Enough time has passed for me to accept and try to move on from the weekend’s poisonous events. Knowing that I can’t unf**k the goat, I can at least do everything I can to prevent my pattern of idiocy to perpetuate any longer.

I have done this coming to terms largely away from J, on my own and with other people, as it’s the only way I can right now. I don’t want to talk to him about any of our issues for fear of causing an upset. I believe that if I can get things sorted in my own mind, my behaviour will be nice which in turn will lead him to be nice. Then maybe we can talk but only when we’re really strong again.

I have come to realise a few things in general. Call them resolutions. Firstly, I must be calm. There is a long, painful recovery period from my abusive behaviour for both of us. I am so shell-shocked I could have behaved like I did that I get into beating-myself-up mode, which means my already battered self-worth goes through the floor. I go into a sort of denial where I expect sympathy because I see myself as the victim. It’s strangely f***ed up.

Secondly, I must stay off booze. It doesn’t agree with me. It makes me aggressive. And seeing as I don’t start feeling that I have had too many after two or four or five, it’s safer to avoid it altogether. I have recently been made aware of alarming incidents that happened years ago that I genuinely could not recall. And it wasn’t just once or twice, it was every time. My friends dreaded being out with me. I did not know that…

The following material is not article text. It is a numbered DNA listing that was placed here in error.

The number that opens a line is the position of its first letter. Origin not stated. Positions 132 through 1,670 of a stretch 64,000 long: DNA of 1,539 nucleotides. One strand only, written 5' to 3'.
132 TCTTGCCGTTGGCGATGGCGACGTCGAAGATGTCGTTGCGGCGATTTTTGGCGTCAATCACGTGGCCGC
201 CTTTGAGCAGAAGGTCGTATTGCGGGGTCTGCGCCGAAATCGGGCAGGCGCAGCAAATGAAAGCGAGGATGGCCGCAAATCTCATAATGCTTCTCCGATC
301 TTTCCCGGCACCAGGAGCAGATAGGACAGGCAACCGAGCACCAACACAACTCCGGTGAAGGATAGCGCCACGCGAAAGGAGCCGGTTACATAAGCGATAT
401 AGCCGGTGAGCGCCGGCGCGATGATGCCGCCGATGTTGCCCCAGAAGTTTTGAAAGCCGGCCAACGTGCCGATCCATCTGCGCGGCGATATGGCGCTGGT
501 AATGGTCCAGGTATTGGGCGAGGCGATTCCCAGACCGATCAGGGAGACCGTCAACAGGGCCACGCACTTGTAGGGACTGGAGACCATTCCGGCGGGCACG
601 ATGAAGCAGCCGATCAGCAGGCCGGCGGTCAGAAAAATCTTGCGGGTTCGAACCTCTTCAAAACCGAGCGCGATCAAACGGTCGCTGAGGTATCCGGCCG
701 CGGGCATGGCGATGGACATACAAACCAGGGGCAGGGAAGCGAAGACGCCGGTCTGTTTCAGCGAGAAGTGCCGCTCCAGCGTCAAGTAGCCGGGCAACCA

Next, I must retain my own interests in order to boost my sense of self. In an intense relationship, it’s all too tempting to dissolve yourself into the other, seeking validation from just one source. It seems absurd even, to devote time to friends, new experiences and hobbies that take you away from the relationship you’re trying so hard to fix. The relationship becomes a full time occupation and everything else is just a distraction. This isn’t healthy.

Number four, when a situation progresses into a conflict, I should explain how the matter in hand affects me. I can explain how this is against my values or I don’t appreciate being spoken to like that, instead of nitpicking, criticising or attacking. Sentences should start with “Right now I feel” rather than “You always… You’re such a….”

The fifth point is to do with my boyfriend in particular. He has been known to twist the knife and to wait for a reaction. He’s a great one for picking fights and winding people up, particularly girlfriends. He likes the drama of conflict (I am exactly the same!). I guess we both like it for the same reason: it reminds you that you’re not dead. I actually want to be more boring! Maybe that means staying in more, watching TV, cleaning, reading, sewing. Maybe that means agreeing with him instead of rising to the bait. Maybe that means taking a step back and observing a situation rather than being tangled up in it and powerless to see what’s actually going on. So that’s a tricky one to summarise so I’ll just say I hope to be boring, agreeable and somewhat detached.

I cannot ask my boyfriend, or anyone else for that matter, to change. I can only work on changing my perceptions and behaviour. I can change how I let the outside world affect my inner state.

To this end I attended by first CBT session on the NHS last night. I had been waiting for three months, but I realise my problems have not changed a jot. I only have time for one session before I leave the country and will therefore have to wait six months or so until I am back to arrange a course of sessions. However it was still useful. The therapist drew three bubbles, the emotion I felt during the incident, the thoughts that were going through my head as a result of that emotion, and the behaviour that is manifested by the thoughts. The chain that we seek to break in the CBT process is between (irrational) thoughts and behaviour. I was challenged, which is very important to my recovery.

I was given two online resources I can use while away. They are Moodgym and the Centre for Clinical Interventions.